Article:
HipHop TV Launches in Oakland

 

edloverhiphoptv
Ed Lover, HipHop TV VP, Artist Relations.

Oakland’s Watch Now Networks has launched a 24-hour streaming network for hip-hop content.

HipHopTV started streaming live on Monday at Hiero Day, a music festival hosted by Oakland’s Hieroglyphics collective that features top California hip-hop talent and annually attracts tens of thousands.

The network, which plans original programming alongside showing music videos, live performances and other content, is viewable on computers, mobile devices, tablets and set top boxes such as Apple TV and Roku.

Oakland’s Shawn Granberry, the founder and CEO, has a long history of promoting entertainment in the Bay Area. HipHopTV’s vice president of artist relations is Ed Lover, the New York radio personality who hosted early hip-hop television series “Yo! MTV Raps” in the 1980s.

Another soon-to-be launched network called Premo, based in San Francisco, appears to be aiming for a similar multicultural and Millennial viewer and haspartnered with Public Enemy frontman Chuck D for original musical programming.

However, unlike Premo, which plans a subscription fee of $4.99 per month, HipHopTV is free.

Oakland’s Watch Now Networks has launched a 24-hour streaming network for hip-hop content.

HipHopTV started streaming live on Monday at Hiero Day, a music festival hosted by Oakland’s Hieroglyphics collective that features top California hip-hop talent and annually attracts tens of thousands.

The network, which plans original programming alongside showing music videos, live performances and other content, is viewable on computers, mobile devices, tablets and set top boxes such as Apple TV and Roku.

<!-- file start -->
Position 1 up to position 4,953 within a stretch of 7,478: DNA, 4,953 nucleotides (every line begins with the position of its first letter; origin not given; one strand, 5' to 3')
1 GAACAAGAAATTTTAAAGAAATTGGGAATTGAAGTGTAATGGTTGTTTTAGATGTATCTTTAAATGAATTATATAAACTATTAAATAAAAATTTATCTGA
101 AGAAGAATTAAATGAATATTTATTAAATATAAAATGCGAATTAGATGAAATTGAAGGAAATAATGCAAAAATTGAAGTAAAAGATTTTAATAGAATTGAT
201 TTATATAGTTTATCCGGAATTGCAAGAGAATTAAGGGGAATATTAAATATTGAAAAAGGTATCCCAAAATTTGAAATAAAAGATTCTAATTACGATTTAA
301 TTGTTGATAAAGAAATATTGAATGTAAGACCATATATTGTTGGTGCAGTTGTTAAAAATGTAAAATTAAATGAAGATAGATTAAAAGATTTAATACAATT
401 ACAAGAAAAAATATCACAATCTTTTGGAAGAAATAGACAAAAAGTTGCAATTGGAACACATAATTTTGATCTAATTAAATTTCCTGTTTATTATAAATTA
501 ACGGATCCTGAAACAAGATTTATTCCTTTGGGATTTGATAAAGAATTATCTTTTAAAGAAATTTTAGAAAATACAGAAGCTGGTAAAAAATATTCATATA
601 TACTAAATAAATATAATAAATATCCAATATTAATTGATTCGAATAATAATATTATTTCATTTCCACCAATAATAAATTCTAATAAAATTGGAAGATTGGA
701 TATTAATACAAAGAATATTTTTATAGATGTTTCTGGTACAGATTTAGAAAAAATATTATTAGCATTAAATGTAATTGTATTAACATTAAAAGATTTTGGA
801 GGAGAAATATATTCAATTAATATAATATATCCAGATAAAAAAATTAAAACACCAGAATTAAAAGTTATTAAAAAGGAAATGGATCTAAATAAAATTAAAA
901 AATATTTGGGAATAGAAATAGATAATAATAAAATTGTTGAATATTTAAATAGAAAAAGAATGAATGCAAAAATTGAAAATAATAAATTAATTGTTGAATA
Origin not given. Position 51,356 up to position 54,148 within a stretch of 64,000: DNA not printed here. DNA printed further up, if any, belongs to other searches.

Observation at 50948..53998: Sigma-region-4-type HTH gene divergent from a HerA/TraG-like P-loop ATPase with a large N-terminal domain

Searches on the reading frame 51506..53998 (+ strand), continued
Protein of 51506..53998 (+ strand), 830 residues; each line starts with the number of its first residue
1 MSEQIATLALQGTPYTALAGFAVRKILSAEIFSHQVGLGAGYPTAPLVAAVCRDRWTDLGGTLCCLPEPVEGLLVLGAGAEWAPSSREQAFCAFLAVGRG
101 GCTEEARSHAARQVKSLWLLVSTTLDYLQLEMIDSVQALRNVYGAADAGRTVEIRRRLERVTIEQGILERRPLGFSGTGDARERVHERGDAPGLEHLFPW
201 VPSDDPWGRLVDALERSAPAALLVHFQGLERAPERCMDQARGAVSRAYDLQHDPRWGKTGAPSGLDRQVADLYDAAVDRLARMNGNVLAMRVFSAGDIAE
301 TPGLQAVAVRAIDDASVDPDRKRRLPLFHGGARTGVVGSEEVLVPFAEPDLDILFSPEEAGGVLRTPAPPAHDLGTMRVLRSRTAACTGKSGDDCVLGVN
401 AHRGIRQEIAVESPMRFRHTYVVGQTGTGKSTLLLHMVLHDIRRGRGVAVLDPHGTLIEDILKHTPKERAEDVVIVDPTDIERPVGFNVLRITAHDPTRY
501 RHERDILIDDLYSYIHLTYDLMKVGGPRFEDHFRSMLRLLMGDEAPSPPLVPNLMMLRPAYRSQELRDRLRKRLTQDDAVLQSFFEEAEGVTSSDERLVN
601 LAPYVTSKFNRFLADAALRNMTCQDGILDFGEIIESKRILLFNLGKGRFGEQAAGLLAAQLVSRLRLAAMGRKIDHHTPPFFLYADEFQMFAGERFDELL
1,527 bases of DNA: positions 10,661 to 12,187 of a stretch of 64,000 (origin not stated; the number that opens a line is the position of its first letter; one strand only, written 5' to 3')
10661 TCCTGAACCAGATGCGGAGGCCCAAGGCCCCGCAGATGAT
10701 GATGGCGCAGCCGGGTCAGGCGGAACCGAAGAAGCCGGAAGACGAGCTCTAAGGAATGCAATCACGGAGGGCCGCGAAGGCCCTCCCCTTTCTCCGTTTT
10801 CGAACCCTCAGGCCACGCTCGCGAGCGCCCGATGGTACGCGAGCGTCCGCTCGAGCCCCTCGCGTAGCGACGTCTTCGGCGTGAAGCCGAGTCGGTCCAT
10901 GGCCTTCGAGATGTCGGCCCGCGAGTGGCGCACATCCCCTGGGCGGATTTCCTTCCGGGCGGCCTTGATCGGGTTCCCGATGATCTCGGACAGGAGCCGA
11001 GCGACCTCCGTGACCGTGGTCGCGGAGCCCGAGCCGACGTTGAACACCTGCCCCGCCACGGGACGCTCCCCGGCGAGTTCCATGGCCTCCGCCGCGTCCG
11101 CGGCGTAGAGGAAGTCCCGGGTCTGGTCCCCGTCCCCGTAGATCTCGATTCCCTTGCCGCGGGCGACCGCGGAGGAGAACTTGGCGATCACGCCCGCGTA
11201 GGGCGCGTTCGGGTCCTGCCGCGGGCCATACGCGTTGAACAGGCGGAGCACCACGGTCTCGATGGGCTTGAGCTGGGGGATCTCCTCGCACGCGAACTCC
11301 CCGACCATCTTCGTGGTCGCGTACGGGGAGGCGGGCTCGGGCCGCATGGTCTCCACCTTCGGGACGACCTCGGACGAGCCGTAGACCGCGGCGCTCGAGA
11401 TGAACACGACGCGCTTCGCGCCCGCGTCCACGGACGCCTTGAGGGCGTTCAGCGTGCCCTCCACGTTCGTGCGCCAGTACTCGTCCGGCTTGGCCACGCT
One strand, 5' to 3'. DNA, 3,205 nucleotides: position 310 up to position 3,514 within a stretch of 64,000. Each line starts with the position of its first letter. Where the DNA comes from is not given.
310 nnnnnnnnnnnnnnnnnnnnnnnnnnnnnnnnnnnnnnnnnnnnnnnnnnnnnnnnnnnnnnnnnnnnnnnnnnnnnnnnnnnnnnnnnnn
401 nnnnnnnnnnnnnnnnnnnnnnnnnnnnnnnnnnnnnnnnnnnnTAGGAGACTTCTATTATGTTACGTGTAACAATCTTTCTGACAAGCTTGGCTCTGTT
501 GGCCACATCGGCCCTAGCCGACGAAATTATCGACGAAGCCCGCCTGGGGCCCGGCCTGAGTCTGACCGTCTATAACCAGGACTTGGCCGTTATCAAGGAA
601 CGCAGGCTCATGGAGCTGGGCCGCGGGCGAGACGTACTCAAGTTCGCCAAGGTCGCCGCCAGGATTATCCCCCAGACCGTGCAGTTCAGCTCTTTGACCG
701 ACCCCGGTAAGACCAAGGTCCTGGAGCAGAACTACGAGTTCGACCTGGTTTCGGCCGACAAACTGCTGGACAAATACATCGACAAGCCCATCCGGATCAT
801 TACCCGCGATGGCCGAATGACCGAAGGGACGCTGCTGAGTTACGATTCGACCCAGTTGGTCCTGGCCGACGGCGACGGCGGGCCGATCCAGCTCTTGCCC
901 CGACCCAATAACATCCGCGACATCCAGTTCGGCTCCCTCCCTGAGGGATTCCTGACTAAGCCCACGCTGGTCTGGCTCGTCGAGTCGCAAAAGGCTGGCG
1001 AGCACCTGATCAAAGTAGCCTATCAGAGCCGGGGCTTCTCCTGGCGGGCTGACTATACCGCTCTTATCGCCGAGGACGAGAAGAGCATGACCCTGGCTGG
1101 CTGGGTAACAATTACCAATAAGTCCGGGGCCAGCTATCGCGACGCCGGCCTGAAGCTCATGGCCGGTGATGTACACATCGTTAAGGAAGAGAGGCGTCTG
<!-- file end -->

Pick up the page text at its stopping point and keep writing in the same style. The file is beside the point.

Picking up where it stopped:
Oakland’s Shawn Granberry, the founder and CEO, has a long history of promoting entertainment in the Bay Area. HipHopTV’s vice president of artist relations is Ed Lover, the New York radio personality who hosted early hip-hop television series “Yo! MTV Raps” in the 1980s.

Another soon-to-be launched network called Premo, based in San Francisco, appears to be aiming for a similar multicultural and Millennial viewer and haspartnered with Public Enemy frontman Chuck D for original musical programming.

However, unlike Premo, which plans a subscription fee of $4.99 per month, HipHopTV is free.

Source: HipHop TV Launches in Oakland

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Oakland Conservatory another victim of Oakland’s soaring rents

PUBLIC MUSIC CONSERVATORY
Director Angela Wellman conducts the band during a rehearsal of the Oakland Public Music Conservatory, Tuesday, Dec. 1, 2015, at Westlake Middle School in Oakland, Calif. (D. Ross Cameron/Bay Area News Group)

By Tammerlin Drummond Oakland Tribune Columnist

POSTED:   12/02/2015

Angela Wellman’s lifelong dream, the Oakland Public Conservatory of Music, had reached its 10th anniversary milestone. But then late last year, things suddenly fell apart.

 The conservatory that the jazz trombonist cofounded to provide high quality, affordable music education for children and adults got gobbled up by what Wellman calls “the gentrification monster.” The building on Franklin Street in downtown Oakland that had housed the music school since 2004 was sold. Under the new ownership, the rent soared. The conservatory received a 30-day eviction notice 30 days before its youth prep academy was scheduled to start. Wellman hired attorneys and was able to stay through the end of 2014. Yet she was still forced to shutter her beloved conservatory and find storage for its vast collection of musical instruments. No small feat when you’re talking about 20 pianos, 25 violins, 20 guitars, 20-something congas, drum sets, trumpets, trombones, cellos, giant marimbas, steel pans, a vast music library, office furniture and supplies.